Are you considering filing for bankruptcy, but have been selected for a federal audit? You may not know if this is relevant to your case. It is. And, you will need to disclose this information to your attorney, whether the audit has been completed or is still pending.
How to Prepare for Your Audit:
- Get Organized: Get a list of items that the IRS wants to see before you ever meet with the IRS. Be sure to keep all relevant documents together in one place. The most important documents to gather include anything that will support the deductions or exemptions you used when you filed your taxes. This evidence will be essential. Keep in mind that this will take time and effort on your part, so you should get started as soon as you are notified by the IRS.
- Research: The IRS publishes information about audit processes, the appeals process, your rights as a taxpayer, and other valuable information. You should note that these publications may not exactly reflect how the IRS will conduct your audit, so you should consider the next step.
- Find Professional Help: Using a tax professional will ensure you have a professional helping you. This person knows how to use the law and IRS audit processes to your advantage. Consider this option if the audit involves a large amount of money. Or, if the IRS is auditing due to evidence of questionable activity. Do some research into finding an attorney! Find someone with experience with tax law and dealing with an IRS tax audits.
- Keep It Simple: Provide only the information and documentation that are requested by the IRS. Do not offer any additional information. Providing extra information may lead to more questions or money being owed. Again, this is another reason why having a tax litigation attorney is helpful.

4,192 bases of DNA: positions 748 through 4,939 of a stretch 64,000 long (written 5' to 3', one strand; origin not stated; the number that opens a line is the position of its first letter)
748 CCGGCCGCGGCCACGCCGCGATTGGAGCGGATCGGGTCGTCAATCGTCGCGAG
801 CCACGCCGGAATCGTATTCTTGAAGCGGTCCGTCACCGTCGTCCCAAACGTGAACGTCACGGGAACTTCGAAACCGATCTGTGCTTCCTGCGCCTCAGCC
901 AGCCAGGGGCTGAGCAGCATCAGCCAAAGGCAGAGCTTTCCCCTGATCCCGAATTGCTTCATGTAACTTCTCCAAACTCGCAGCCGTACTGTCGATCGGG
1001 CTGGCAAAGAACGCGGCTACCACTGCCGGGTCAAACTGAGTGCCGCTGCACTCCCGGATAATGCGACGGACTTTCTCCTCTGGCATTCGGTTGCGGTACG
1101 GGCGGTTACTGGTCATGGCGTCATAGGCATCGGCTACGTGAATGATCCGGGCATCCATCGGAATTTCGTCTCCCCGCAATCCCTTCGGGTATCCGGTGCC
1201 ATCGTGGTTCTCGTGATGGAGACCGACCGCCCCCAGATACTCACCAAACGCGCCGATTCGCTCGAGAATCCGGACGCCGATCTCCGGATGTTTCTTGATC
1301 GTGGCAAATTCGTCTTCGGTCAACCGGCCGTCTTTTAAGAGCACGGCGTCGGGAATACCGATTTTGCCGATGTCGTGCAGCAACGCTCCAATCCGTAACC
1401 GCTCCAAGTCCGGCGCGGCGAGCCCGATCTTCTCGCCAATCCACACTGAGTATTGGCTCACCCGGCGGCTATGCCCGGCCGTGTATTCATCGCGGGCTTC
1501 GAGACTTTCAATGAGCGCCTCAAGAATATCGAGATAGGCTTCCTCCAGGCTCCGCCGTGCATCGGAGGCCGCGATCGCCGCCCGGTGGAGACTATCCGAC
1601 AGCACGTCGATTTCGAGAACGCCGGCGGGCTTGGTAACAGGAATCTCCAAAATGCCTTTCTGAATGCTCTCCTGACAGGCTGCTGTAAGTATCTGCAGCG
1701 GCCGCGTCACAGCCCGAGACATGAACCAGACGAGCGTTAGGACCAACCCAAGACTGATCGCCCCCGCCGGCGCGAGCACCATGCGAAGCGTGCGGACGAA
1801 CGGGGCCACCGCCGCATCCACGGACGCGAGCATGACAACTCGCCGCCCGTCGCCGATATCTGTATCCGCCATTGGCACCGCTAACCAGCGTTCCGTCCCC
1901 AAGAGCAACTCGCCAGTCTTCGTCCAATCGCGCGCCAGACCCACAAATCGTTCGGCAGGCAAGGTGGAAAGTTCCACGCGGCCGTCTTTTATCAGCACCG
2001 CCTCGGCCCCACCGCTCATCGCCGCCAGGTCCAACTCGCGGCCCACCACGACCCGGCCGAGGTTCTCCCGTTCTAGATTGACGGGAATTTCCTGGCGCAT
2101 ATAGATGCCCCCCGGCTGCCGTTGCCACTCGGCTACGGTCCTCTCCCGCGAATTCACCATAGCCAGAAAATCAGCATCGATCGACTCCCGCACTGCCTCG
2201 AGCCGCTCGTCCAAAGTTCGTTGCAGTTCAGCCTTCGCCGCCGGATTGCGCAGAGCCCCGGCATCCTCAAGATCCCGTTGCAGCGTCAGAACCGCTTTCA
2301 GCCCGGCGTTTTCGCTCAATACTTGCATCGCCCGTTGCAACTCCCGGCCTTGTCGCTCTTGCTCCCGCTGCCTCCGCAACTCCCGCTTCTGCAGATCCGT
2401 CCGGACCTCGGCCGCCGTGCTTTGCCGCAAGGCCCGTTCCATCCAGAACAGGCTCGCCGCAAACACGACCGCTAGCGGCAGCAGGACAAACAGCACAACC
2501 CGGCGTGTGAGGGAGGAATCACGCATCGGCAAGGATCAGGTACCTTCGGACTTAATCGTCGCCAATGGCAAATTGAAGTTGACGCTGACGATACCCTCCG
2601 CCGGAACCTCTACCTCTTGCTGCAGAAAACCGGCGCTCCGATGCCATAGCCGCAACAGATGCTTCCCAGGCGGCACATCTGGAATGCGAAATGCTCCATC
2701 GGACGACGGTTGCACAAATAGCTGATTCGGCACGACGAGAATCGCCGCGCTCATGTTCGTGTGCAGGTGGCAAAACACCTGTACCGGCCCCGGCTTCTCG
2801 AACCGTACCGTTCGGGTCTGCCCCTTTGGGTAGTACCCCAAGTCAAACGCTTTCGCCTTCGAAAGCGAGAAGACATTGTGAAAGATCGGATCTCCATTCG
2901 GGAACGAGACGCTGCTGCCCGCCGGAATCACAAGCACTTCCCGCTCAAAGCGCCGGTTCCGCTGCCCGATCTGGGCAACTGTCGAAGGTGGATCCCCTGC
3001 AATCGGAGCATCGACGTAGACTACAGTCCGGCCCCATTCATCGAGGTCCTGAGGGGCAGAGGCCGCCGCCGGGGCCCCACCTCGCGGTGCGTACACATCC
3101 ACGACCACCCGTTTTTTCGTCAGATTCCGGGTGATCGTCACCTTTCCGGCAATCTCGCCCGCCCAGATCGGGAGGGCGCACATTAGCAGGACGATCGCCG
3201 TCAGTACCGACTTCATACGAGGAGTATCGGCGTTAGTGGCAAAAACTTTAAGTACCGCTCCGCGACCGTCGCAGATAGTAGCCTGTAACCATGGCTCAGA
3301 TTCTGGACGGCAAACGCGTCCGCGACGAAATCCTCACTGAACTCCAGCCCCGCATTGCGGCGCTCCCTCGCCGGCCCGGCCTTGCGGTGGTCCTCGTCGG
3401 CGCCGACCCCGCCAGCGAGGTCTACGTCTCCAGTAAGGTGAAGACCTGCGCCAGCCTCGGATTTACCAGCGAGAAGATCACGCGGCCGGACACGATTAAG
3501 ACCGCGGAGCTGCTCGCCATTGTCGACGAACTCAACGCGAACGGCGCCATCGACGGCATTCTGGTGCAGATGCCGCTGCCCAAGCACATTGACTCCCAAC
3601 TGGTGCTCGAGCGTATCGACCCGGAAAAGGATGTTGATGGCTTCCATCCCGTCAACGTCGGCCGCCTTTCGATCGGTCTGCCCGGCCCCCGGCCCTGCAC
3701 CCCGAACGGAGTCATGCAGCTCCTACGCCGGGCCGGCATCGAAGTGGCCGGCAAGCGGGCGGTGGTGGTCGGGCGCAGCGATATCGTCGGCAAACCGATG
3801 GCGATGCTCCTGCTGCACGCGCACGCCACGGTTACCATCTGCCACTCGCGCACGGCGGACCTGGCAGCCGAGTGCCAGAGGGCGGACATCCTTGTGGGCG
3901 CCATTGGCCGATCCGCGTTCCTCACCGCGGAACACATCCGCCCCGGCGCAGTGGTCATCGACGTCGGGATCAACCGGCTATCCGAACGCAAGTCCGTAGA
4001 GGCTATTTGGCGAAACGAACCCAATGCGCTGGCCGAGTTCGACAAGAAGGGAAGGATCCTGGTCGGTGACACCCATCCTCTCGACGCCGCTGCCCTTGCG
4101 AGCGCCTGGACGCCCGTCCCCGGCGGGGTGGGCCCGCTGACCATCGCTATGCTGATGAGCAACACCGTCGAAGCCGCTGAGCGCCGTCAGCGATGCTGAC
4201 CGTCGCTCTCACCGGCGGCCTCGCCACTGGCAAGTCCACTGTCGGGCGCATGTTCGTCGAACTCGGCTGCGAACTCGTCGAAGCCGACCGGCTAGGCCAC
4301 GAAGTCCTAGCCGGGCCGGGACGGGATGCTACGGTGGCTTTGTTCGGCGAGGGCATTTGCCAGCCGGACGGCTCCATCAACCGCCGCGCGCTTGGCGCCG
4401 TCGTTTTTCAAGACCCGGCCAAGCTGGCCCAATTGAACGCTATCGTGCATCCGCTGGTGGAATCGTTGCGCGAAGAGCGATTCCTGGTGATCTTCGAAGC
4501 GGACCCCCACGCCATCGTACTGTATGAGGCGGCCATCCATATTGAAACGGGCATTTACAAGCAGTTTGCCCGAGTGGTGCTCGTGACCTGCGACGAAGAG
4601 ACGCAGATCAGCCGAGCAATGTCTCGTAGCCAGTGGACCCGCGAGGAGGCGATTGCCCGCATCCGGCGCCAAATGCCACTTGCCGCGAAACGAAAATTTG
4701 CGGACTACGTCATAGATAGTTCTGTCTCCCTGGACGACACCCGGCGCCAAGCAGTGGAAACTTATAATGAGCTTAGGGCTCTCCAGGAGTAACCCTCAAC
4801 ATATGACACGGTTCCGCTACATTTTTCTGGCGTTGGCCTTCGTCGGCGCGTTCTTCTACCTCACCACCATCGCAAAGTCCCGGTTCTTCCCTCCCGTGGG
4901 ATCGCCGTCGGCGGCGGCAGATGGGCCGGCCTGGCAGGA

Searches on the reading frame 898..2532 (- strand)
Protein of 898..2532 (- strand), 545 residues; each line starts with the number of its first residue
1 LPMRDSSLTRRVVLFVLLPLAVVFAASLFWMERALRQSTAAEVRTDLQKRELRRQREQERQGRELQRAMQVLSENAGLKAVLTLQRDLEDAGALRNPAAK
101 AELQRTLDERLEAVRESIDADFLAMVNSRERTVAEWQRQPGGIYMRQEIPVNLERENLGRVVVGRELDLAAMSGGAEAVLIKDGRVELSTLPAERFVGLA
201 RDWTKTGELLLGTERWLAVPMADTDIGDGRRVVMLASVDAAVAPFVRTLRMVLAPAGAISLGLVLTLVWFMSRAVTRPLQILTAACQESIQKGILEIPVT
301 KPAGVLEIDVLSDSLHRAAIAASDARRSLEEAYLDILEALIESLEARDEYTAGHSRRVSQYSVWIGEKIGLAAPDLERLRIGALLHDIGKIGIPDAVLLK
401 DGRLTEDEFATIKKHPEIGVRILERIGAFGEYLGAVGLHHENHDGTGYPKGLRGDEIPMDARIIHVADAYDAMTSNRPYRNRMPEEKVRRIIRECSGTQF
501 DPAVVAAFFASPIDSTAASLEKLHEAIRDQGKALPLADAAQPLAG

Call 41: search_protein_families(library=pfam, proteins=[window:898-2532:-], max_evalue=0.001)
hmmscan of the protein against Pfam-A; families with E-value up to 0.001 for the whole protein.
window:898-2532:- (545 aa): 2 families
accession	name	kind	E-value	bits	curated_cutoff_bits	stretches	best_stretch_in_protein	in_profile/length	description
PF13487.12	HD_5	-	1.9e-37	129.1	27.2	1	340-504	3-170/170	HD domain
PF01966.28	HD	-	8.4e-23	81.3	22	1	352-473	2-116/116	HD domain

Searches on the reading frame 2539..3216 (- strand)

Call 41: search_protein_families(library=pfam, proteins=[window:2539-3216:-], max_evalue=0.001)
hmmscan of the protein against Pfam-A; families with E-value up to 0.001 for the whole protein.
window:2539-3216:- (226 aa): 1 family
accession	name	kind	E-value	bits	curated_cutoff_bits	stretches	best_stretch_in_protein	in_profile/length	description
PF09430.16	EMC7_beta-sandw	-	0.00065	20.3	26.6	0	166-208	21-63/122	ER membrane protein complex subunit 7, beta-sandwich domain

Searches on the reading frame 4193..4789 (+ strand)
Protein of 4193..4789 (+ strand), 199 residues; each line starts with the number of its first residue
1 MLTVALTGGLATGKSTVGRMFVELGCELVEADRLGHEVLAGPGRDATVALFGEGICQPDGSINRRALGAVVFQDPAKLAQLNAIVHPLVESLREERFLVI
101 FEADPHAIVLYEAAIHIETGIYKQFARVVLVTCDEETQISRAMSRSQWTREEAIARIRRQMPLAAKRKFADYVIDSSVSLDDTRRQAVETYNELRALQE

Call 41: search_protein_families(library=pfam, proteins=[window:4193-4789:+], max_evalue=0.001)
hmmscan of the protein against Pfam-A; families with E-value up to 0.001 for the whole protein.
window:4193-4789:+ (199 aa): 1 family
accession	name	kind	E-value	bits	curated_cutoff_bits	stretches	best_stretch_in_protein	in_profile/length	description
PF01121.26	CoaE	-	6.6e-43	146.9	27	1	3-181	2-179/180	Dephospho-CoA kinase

- Extra Time: If you need additional time to gather information, you are typically able to request extra time. Do not request more than 30 days as an extension. It is not likely to be granted. Granting any will depend on your circumstances and reasons for needing more time.
So, Happens After a Federal Audit in California?
It is important for you to successfully file your tax return. Without the filing, it is not likely that you will receive a successful discharge in your case. In California, if any figures are changed in your filed return by the federal audit, it is your responsibility to report the changes to the Franchise Tax Board. Basically, you need to notify the state of any changes and/or amend your state tax return within six months.
Need More Information?
At the Law Office of Daniela Romero, we believe in relationships that are based on trust. Before we work together, we would like to get to know you and we would like you to get to know us. We want you to be sure you are the right fit for us and that we are the perfect fit for you. This will allow you to be completely comfortable sharing intimate and difficult details of your case, so we can offer you representation to the fullest extent of the law. Call us today to set up a free consultation.